Their well wishes and endless support was the icing on the cake that I desperately needed in that moment. I can't say it helped any with the fear, but it did make me smile. 

Everything stuffed inside (thats what she said), we then grabbed the rest of the group before heading down to Orange County to pick up the RV.

See my face in this photo? See the excitement ... 


I wouldn't even open my eyes because I was actually pretty pissed he was taking my photo at all. 

OH, but see that poster in the back? Do you know the band Stiched up Heart? One of the band members lent us his van and trailer for the burn and even offered to drive us down. We even got to hear their new album on the way down. 

Here's some of their earlier work that you might know ... 

Finally Free has over 3 million views, and Grave has just over 2 million. 

In between songs my girlfriend piped up and said, "if anyone asks, we are two couples heading to Oregon for the week. We're not sure if we'll make it the entire way, but we're planning on driving up the California coast and seeing how far we can get."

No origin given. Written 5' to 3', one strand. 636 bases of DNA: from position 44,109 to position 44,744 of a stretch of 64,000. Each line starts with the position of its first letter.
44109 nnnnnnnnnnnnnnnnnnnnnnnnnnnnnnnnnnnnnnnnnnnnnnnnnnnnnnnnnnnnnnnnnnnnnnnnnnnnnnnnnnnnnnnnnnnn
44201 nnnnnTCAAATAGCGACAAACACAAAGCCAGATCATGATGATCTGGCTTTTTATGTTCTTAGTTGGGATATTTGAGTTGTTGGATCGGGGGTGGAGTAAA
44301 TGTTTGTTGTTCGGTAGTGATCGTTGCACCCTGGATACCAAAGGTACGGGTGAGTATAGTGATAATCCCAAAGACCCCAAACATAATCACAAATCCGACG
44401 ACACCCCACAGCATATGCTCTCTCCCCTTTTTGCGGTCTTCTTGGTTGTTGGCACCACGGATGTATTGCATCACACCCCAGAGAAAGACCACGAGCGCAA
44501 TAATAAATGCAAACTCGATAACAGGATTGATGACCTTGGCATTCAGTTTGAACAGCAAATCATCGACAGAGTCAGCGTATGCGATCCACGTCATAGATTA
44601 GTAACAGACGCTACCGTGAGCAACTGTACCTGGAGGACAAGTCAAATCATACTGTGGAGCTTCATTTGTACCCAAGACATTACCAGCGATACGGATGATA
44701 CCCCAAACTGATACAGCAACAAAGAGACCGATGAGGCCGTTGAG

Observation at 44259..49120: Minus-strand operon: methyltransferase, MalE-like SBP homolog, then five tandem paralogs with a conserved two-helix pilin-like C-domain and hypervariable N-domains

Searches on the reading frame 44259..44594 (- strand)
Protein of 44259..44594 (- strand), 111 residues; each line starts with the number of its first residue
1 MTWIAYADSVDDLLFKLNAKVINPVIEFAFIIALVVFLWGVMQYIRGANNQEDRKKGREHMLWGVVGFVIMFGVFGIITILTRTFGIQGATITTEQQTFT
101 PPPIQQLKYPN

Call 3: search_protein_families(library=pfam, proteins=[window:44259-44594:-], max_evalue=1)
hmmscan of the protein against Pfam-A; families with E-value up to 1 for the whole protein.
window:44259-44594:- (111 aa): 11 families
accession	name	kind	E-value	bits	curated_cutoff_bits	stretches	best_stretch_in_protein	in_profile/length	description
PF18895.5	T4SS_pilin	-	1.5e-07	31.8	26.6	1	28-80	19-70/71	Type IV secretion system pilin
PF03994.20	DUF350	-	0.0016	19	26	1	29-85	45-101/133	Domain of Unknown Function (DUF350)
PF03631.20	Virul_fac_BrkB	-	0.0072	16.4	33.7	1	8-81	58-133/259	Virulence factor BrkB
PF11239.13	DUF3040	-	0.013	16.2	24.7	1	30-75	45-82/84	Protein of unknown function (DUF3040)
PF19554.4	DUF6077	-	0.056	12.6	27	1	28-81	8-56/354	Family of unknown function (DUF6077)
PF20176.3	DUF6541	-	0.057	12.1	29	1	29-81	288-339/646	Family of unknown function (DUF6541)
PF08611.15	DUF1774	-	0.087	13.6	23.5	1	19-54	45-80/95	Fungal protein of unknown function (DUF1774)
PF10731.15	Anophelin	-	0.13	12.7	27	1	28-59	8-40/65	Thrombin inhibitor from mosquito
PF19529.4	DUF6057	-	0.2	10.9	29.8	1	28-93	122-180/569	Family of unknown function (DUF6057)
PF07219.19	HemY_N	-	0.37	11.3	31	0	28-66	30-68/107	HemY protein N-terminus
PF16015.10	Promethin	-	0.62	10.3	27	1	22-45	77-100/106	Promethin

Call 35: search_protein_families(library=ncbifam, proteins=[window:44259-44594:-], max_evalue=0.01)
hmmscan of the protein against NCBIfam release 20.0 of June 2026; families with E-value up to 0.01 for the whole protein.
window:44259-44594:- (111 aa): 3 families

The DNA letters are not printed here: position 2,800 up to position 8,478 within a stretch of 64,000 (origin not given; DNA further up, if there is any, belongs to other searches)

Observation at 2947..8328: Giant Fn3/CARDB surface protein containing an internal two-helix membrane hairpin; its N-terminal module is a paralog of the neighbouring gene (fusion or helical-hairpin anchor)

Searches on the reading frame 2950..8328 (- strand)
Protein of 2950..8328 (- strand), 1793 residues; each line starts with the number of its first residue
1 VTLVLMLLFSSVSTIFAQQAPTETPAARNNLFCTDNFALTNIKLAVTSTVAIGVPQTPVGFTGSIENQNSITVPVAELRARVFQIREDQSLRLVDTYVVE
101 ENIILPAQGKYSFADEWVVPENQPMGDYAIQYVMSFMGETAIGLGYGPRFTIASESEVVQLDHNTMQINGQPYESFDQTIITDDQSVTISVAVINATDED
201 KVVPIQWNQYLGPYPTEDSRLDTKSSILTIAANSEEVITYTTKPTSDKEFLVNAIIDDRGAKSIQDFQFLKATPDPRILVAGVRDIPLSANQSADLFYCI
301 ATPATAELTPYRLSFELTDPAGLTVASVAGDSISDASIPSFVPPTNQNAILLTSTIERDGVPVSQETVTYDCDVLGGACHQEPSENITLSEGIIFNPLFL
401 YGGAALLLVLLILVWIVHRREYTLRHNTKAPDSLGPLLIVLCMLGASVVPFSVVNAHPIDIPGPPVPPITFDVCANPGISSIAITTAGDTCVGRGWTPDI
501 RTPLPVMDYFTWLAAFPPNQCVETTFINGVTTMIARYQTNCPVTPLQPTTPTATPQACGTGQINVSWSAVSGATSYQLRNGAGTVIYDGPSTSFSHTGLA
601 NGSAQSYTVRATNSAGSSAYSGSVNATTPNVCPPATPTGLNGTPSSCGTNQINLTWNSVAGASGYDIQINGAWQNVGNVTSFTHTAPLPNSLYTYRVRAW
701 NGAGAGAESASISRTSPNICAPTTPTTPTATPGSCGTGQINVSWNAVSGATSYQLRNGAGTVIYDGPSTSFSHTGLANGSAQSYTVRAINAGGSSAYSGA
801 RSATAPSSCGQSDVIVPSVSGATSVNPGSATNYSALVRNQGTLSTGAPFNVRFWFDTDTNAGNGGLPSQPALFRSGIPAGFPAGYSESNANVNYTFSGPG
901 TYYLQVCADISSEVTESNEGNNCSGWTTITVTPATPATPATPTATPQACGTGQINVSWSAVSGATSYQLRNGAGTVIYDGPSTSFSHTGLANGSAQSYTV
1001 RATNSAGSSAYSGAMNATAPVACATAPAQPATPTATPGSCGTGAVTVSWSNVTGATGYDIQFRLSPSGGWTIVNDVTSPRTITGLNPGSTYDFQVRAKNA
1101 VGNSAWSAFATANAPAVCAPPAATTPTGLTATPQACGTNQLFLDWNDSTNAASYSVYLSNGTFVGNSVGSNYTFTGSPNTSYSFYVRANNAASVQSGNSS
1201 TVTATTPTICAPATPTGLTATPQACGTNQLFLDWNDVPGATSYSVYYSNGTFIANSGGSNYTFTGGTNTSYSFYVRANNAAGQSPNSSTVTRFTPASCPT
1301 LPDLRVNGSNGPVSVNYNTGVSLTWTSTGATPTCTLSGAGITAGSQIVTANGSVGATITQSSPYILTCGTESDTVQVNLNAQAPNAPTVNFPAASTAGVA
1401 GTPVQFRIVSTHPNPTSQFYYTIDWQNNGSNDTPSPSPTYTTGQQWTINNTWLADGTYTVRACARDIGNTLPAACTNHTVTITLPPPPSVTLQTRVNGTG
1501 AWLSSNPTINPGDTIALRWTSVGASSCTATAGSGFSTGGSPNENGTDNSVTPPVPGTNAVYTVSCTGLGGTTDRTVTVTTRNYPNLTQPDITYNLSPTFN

See, RV owners aren't exactly super enthused to rent out their trailers to Burners. Frankly, I think if you own an RV in the California/ Nevada area and rent it out during the week of Burning Man, you're already stupid and deserve every bit of dust collected. 

Playa dust is its own beast. It doesn't just "come off," you have to soak everything in vinegar, harness loads of elbow grease, and THEN clean as you would normally do anyway. We all agreed to be okay if we did not get the $1,000 deposit back considering the trailers that were "open" to Burners were nearly double what we were paying. 

An hour and a half later, we picked up our new home sans any sandy suspicions. 

The trailer was definitely one of the nicest ones I've been in. There were three beds in total, full kitchen, shower, and everything was electronic - which normally is awesome, but at the Burn sucked because it includes more place for dust to hide. 

"You tech people," said my girlfriend. "Does this thing have a GPS or anything that he could use to track us?"